The question of how to cut your wedding guest list without stirring up any tension remains one of the great modern wedding conundrums. Understandably, you want to keep catering and seating costs to a minimum, but you also don't want to cause beef with your mother-in-law after nixing her former coworker's boyfriend from the final tally. And speaking of headcount, you and your future spouse probably know a lot more people combined than you realized.
So, how exactly do you cut your guest list to a reasonable (and affordable) number? Good news—there are a few techniques you can use to do this quickly, sans drama. To help you get started, we consulted with expert Lizzie Post for tips—plus people you can easily eliminate from your save-the-date pile.
Meet the Expert
Lizzie Post is president of the Emily Post Institute, a five-generation family business that teaches the standards of etiquette.
Tips for Making Your Guest List
If you're overwhelmed by the great guest-list-making task, here are a few tips to simplify the decision-making process.
Divide and Conquer
Start by setting your total guest count, then divvy it up among you, your parents, and your future in-laws. Post suggests splitting it in one of two ways: one, give equal thirds to you and your groom, your parents, and his parents. Or, two, keep 50 percent as a couple and assign 25 percent to each set of parents (with multiple sets, each side gets 25 percent total). If you're footing the bill, you may want to increase your stake, and that's okay.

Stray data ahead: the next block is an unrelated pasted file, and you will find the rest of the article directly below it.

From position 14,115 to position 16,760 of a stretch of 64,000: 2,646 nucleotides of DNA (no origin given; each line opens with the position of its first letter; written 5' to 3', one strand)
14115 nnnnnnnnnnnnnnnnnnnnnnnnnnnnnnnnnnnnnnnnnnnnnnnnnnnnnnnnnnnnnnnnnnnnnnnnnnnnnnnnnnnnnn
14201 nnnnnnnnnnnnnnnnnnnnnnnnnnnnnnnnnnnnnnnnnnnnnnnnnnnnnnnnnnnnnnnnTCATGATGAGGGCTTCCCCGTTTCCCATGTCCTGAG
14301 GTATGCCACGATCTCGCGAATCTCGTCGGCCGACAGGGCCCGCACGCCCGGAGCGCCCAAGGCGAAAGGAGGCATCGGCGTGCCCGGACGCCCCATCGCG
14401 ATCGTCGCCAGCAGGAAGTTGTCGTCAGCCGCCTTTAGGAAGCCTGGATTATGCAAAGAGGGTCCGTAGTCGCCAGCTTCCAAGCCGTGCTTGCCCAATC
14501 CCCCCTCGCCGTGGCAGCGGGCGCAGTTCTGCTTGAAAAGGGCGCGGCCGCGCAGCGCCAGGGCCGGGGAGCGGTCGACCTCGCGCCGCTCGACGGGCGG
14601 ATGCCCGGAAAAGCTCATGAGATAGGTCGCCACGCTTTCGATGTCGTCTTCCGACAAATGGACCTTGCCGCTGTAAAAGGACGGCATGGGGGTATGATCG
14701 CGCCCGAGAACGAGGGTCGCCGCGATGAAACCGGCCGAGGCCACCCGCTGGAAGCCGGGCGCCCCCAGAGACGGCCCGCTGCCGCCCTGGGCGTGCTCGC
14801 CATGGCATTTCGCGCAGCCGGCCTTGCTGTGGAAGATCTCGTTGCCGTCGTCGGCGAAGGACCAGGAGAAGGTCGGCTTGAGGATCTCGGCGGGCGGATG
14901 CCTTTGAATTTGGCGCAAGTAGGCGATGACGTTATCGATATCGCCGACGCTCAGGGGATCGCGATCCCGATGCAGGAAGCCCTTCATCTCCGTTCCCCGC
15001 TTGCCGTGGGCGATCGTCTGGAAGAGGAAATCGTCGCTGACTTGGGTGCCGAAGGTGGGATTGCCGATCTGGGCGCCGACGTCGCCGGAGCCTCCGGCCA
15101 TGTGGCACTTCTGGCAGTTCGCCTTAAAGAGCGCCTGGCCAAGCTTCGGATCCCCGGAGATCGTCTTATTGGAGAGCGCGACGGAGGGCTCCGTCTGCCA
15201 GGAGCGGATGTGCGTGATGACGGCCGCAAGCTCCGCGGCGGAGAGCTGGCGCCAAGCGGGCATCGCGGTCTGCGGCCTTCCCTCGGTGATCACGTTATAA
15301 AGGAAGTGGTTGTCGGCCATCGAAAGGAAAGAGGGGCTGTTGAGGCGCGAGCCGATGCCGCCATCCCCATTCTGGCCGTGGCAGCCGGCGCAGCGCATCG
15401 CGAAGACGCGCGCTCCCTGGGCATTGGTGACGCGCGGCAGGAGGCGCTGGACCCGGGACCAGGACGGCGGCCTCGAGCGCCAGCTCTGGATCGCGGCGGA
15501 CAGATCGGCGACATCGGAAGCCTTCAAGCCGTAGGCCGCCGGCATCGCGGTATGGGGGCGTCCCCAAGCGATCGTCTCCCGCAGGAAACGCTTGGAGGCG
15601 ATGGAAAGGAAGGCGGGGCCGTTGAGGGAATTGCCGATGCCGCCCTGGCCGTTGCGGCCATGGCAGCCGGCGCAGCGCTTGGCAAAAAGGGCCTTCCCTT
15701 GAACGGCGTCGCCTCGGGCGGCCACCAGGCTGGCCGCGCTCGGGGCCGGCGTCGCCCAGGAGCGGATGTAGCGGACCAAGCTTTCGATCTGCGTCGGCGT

Account for Package Deals
You have to ask your officiant's spouse, the parents of children in your wedding party, and the spouse or live-in partner of each invited guest.
Add Plus-Ones Consistently
Your friends are in various stages of relationships, so where do you draw the line? Post suggests making a clear and fast rule. For instance, if a couple has been dating for six months or more, the SO gets an invite, and if not, he or she doesn't; and you have to stick to whatever rule you make up.
Create a Kid Policy
The same goes for kids. If you're asking parents to leave their children at home, be consistent. "I recommend an age cutoff, like only children over 14 are invited," says Post. Note: any exception to this rule must be explained to the included parties prior to the big day.
If you attended a friend's wedding within the last 12 months, you should ask her to yours if your event is a similar size (and especially if you're asking mutual friends). Having a more intimate affair? Explain your situation; she'll understand.
Forget the B-List
You've seen it done but trust us, don't—it's not a good idea. Your friends will know they're the second tier, and feelings will be hurt. Plus, there's no reason to add to your headcount for a number's sake; that drives up your bill.
Set a Deadline
If you don't hear back from someone by the date indicated on your invitation, call. Your caterer needs to know—you need to know!
People to Cross Off Your Guest List
Need to get that guest list down? Here are a few people you can cut now. Don't give it another thought!